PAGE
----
9 ways to boost your toddler’s vocabulary in fun ways

July 04, 2017
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    Your toddler’s language skills really take off between 12 and 24 months.

    Here are nine easy strategies to help boost his vocabulary during this vital time.

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  • Explain names of body parts
    2 / 10 Explain names of body parts

    He is too young to learn how to say the names of, for instance, his feet, hands, eyes, ears or mouth, but he can start to learn the meanings of these words.

    As a game, point out one or two of his body parts, starting with “head”, then “nose”. He will steadily learn what these words mean.

    Related: This could be why your toddler is not talking yet

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  • Respond to gestures with words
    3 / 10 Respond to gestures with words

    By now, you know what he means when he points to the food cupboard – he wants something to eat. But don’t simply respond silently. Say to him: “I can see you want to have a snack.” This builds an association between gestures and words.

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  • Name objects and people
    4 / 10 Name objects and people

    Most of his words at this stage refer to these. You can help him, therefore, by naming objects that he sees. Use the word in a sentence.

    For instance, tell him: “Here is your blue towel.” He’ll pick the word that refers to the object.

    Related: 3-year-old not talking: should you worry?

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  • Play listening games
    5 / 10 Play listening games

    Make up your own games that involve him listening for sounds. For instance, ask him to sit quietly with you until he hears a bird sing.

    Or you can wait until you both hear a noise, then ask him to tell you what made that particular sound.


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  • React positively to each new word
    6 / 10 React positively to each new word

    A new word slips into his vocabulary without any warning. Show your excitement when you hear the addition to his word range. Your delight spurs him on and your approval boosts his enthusiasm for talking.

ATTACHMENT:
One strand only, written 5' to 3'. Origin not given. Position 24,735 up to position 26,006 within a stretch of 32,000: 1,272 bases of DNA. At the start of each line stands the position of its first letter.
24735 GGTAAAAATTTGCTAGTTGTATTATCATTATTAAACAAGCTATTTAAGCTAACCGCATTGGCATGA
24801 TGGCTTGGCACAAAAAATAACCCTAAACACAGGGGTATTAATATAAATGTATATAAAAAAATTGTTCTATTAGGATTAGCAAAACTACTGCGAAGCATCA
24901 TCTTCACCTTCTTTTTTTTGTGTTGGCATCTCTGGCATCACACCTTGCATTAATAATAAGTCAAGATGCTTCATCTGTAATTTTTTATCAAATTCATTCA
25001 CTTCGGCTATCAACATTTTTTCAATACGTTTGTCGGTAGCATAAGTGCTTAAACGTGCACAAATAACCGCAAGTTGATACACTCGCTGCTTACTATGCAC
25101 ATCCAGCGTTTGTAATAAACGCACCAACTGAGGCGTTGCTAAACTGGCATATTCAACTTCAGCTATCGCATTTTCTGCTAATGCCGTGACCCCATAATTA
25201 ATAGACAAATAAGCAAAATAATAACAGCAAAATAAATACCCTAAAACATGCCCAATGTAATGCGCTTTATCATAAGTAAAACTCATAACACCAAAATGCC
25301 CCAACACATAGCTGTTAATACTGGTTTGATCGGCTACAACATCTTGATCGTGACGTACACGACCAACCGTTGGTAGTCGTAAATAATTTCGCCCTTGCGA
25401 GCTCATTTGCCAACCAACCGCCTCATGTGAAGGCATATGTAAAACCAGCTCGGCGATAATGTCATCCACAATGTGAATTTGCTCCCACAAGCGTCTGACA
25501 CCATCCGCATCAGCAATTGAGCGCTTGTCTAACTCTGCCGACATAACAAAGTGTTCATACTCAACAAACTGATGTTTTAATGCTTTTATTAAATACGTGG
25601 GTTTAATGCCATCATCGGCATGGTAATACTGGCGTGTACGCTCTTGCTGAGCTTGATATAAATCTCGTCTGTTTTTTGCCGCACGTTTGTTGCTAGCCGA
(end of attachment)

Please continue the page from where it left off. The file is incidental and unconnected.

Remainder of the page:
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  • Read him stories
    7 / 10 Read him stories

    There is clear evidence from research which proves that reading a story to your toddler for a few minutes each day will have a positive effect on his speech. It helps to let him see the book and the pages as you turn them. This allows him to see that reading follows a specific direction.

    Related: How to choose books for children

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  • Play with a toy telephone
    8 / 10 Play with a toy telephone

    He may have lots of imaginative conversations with his friends, relatives and even his plushies on his toy telephone. You can also pretend to talk to him on your own toy telephone to encourage his speech development and creativity.

    Related: 11 classic Fisher-Price toys from the 50s to 80s you can still buy today

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  • Encourage lip and tongue movements
    9 / 10 Encourage lip and tongue movements

    Wiggling his tongue, making strange sounds and blowing saliva bubbles are good for his speech development. Suggest that he blows bubbles into a drink using a straw, or that he makes the “b” sound repetitively. Lip games are fun and useful.

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  • Don’t correct words
    10 / 10 Don’t correct words

    Making mistakes is part of the learning process. Resist the temptation to tease your little chatterbox when he uses the wrong words, mispronounce them or have mix-ups in grammar. These will disappear spontaneously without any correction from you. If you try to correct him constantly, he may become reluctant to speak.

    (Photos: 123RF.com)

    Related: 3 signs that your child has a speech problem

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